NEW JERSEY — A New Jersey soldier was one of nine service members killed in a crash involving two U.S. Army Black Hawk helicopters, the military said Friday, as a team of investigators continued to investigate the incident.

A military press release said the service members, ages 23 to 36, were from Florida, Texas, Missouri, California, North Carolina, Alabama and New Jersey.

Sergeant David Solinas Jr., 23, of the town of Oradell, Bergen County, was among those killed in the crash.

“This is a time of great sadness for the 101st Airborne Division. The loss of these soldiers will impact our formations for years to come,” said Major General JP McGee, Commanding General of the 101st Airborne Division ( Air Assault) and Fort Campbell “Now is the time to mourn and heal. The entire division and this community support the families and friends of our fallen soldiers.”

Two HH-60 Black Hawk helicopters crashed near Fort Campbell Wednesday night in southwestern Kentucky during a medical evacuation drill, killing all nine soldiers aboard the two planes. The crash happened in Trigg County, Kentucky, about 30 miles northwest of the Army post that is home to the 101st Airborne Division.

A special team of military investigators was on the scene Friday, but weather conditions delayed initial work, army officials said.

The roughly eight-member team from Fort Rucker, Alabama arrived at the scene around 7 p.m. Thursday night, but rain and wind slowed their efforts, said Dawn Grimes, public information officer at Fort Rucker. Campbell.

“The investigation is active but has been hampered by weather conditions,” Grimes said Friday.

The two Black Hawks were flying together during a night training exercise, Army officials said. The pilots wore night vision goggles. The accident happened during the flight and not during a medical evacuation drill, said Brig. General John Lubas, deputy commander of the 101st Airborne.

Black Hawk helicopters have something akin to airliner black boxes, which record the aircraft’s flight performance and are used by investigators to analyze crashes. Authorities said they hoped the device would provide information about the cause of Wednesday’s crash.

The crash was the deadliest training incident for the Army since March 2015, when a Black Hawk helicopter crashed into water off the coast of Florida in thick fog, a said Jimmie Cummings, spokesman for the Center for Preparedness for Army Combat at Fort Rucker. Four Louisiana National Guard soldiers and seven Navy special operations forces were killed.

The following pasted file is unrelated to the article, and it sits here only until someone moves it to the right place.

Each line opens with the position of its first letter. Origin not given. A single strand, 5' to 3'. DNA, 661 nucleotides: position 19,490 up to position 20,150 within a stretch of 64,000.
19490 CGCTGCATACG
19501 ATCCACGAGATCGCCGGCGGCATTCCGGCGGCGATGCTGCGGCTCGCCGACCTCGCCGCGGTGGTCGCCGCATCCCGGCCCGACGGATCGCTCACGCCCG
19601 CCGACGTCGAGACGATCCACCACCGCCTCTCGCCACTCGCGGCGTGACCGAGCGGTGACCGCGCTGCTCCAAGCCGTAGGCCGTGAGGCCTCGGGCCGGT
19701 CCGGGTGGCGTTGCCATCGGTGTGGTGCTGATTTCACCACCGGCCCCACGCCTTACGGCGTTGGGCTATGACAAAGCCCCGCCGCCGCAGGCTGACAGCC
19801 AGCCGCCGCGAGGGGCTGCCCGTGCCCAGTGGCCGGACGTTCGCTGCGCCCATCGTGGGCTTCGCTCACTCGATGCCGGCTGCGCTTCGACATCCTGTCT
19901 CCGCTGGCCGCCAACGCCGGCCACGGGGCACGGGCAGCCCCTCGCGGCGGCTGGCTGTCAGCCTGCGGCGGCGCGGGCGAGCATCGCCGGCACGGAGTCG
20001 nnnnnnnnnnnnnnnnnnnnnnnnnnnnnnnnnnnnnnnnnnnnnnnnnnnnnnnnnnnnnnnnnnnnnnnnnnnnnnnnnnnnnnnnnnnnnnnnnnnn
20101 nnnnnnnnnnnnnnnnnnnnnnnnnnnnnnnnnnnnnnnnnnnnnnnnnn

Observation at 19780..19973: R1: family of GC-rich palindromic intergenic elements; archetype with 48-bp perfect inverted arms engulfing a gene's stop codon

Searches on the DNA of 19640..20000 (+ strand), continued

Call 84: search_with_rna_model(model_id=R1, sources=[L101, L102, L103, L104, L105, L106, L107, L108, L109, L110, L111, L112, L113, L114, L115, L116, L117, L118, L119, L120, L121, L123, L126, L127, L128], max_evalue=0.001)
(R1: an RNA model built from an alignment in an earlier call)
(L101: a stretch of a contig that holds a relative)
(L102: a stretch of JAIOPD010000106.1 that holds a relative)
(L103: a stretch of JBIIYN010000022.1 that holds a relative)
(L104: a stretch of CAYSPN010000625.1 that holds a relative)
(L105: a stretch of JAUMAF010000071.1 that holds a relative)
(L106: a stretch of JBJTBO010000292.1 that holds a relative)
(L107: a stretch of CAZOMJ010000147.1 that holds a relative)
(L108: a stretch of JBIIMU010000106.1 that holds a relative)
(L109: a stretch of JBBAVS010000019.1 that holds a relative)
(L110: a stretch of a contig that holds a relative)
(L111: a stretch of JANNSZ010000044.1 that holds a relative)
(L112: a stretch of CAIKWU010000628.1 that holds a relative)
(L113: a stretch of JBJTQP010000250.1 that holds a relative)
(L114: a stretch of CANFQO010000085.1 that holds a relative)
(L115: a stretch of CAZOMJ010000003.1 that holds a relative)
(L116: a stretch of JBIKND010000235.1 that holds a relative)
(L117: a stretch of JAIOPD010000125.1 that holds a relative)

Cummings said the deadliest non-combat Black Hawk crash occurred in 1988 and also involved aircraft from Fort Campbell. The crash, which had the third-highest death toll for an Army aircraft training mission, killed 17 soldiers when two helicopters collided mid-air. The Army’s deadliest aerial training incident was a Chinook crash in Germany in 1982, which killed 46 U.S. and international forces. The second was the C-23 Sherpa fixed-wing plane crash in Georgia in 2001 that killed 21 Army and Air Guardsmen.

Fort Campbell also had a multi-plane crash in 1996, when two Blackhawks cut their propellers. The accident killed five soldiers. The last fatal aviation accident at Fort Campbell occurred in 2018, when an Apache helicopter crashed during training, killing two soldiers on board.

The Black Hawk helicopter is an essential workhorse for the US military, used in security, transportation, medical evacuation, search and rescue, and other missions. Many people know the helicopters from the 2001 movie “Black Hawk Down,” which is about a 1993 battle in Somalia.

The other eight soldiers killed were identified as:

  • Chief Warrant Officer 1 Jeffery Barnes, 33, of Milton, Fla.
  • Comp. Emilie Marie Eve Bolanos, 23, from Austin, Texas
  • Chief Warrant Officer 2 Zachary Esparza, 36, of Jackson, Missouri
  • Sergeant. Isaacjohn Gayo, 27, from Los Angeles, California
  • Chief sergeant. Joshua C. Gore, 25, of Morehead City, North Carolina
  • Chief Warrant Officer 1 Aaron Healy, 32, of Cape Coral, Florida
  • Chief sergeant. Taylor Mitchell, 30, of Mountain Brook, Alabama
  • Chief Warrant Officer 2 Rusten Smith, 32, of Rolla, Missouri

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